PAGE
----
I guess these basic points should help you get started on Aluminium fundamentals. However, I’d be happy to trade aluminium based on technical analysis, simply because of my short holding period, usually not exceeding a few trading sessions.

So, with this, I’d like to move ahead and discuss contract specifications, which will help you understand the practicality of trading aluminium on MCX.

13.4 – Aluminium contract specifications

As you may have guessed, there are two main aluminium contracts to trade on MCX. They are the big aluminium contract and the aluminium mini contract. Clearly, both of them differ on the lot size and therefore contract value. We will discuss the big aluminium contract first.

The daily average traded value of big aluminium is roughly about INR 375 Cr. On a good day, the volume could reach a little over INR 500 crores.  As you may have realized, the value is not as high as commodities such as gold and crude oil.

The contract details are as follows –

  • Price Quote – Per kilogram
  • Lot size – 5 metric ton

At this point, you may have realized that this is a huge contract. A  metric ton is 1000 kilograms, so 5MT makes it 5000 kgs. Since the price is quoted per kg, and the lot size is 5000 kgs, each tick will cause a P&L of Rs.5000/- PROVIDED the tick is Rs.1/-. Since this would be very large, especially for retail trading, MCX has reduced the tick size to the lowest possible value, i.e. Rs.0.05

  • Tick size – Rs.0.05
  • P&L per tick – Rs.0.05 * 5000 = Rs.250/-
  • Expiry –Last day of the month
  • Delivery units – 10 MT

Let’s understand this information in better detail. Aluminium on MCX is quoted on a per kilogram basis. Have a look at the image below; this is the snapshot of Aluminium’s market depth –

As you can see, the aluminium expiring in Dec 2016 is trading at Rs.118.4/- per kg/

The lot size is 5 MT (5000 kgs), which means to say that if you want to buy (or go long) on Aluminium, the value of such a contract will be –

Lot size * price quote

= 5000 * 118.4 (offer price to go long)

= Rs.592,000/-

The price movement in aluminium is 0.05, which means, if aluminium moves from 118.4 to 118.45, the profit will be –

118.45 – 118.4




What about the margins? Have a look at the following snapshot –

The NRML margin charged is Rs.33,719/- which works out to 5.6%. However, MIS margin is almost half of the NRML margin.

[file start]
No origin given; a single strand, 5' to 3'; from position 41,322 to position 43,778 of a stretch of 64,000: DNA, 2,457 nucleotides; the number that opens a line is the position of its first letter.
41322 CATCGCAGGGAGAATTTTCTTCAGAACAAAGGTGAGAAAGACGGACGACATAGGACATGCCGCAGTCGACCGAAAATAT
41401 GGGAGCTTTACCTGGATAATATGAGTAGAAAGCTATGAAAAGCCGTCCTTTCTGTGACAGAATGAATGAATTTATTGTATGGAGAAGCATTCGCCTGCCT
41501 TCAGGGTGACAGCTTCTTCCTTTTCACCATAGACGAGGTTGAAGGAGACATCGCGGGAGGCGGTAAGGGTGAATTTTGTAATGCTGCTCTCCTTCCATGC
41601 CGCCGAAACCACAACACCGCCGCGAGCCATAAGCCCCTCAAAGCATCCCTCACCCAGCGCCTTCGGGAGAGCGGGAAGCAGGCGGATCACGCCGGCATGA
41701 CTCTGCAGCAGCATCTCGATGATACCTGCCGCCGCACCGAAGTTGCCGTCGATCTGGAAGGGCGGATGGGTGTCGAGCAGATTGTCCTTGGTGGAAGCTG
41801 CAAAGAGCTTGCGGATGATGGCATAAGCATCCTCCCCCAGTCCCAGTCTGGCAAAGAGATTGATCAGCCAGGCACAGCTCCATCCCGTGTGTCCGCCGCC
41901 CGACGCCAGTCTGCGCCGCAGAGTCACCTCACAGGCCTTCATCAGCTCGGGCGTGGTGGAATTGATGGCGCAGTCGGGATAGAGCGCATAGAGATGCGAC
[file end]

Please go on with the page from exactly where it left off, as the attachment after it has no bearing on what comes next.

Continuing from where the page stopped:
Here are the contact details of Aluminium mini –

  • Price Quote – Per kilogram
  • Lot size – 1 metric ton
  • Tick size – Rs.0.05
  • P&L per tick – Rs.0.05 * 1000 = Rs.50/-
  • Expiry –Last day of the month
  • Delivery units – 10 MT

The contract value is quite small –

= 1000 * 118.4


NRML margin is Rs.6,779/-,, which is 5.7%. MIS margin is much lesser at Rs.3,389 or just about 2.8% of the contract value.

P&L per tick is Rs.50/-, a value which is much ‘deal-able’ while trading.

I guess this info is good enough to get started on trading with Aluminium. Frankly, you need to look at the chart, develop a point of view, and place trades based on the chart pattern. If you are keen on digging deeper into aluminium, I’d recommend you spend time reading up on www.world-aluminium.org and www.aluminium.org.

Key takeaways from this chapter

  1. Both Copper and Aluminium are base metals.
  2. Aluminium is found in abundance (next only to silicon and oxygen).
  3. The demand-consumption of aluminium and copper seem to have some equilibrium.
  4. The prices of both aluminium and copper have declined over the years.
  5. The prices of aluminium and copper on the London Metal Exchange (LME) act as a reference price for these international commodities.
  6. Both copper and aluminium have two contracts – the big one and mini.
  7. The contracts vary in lot size and therefore contract values and margins.


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  1. Khyati verdhan says:

    Thank sir for this new chapter
    Happy Merry christmas to you and your family.


    Sumitomo Corporation story was amazing. i heard this news but didn’t know real insight. Thanks for sharing the story. The whole topic about Copper & Aluminium is as usual very good. Hope next chapter will publish in new year. Till then wish you all Zerodha team merry Christmas and a very happy new year.

  3. Somnath says:

    Thanks Karthik for putting up this module and looking further for other base metals 🙂
    My questions:
    1. Where can I get a detailed chart for Copper/Alu say for an year or two to analyze? The one on the Feb Contract (e.g.) will not have enough price action details unless it is a near term contract.
    2. Is commodity less volatile than equity in terms factors (operators, insider trading e.g.) and move more in line to TA?

  4. shizan says:

    Please write a detailed article on ‘shorting’ in particular and also ‘intraday trading’ in general.

  5. Varun says:


    Reading about scandal something came in mind.

    Do you know what happened with Religare online securities ? They got in some issue and didn’t return money for the retailers who had gold in their account.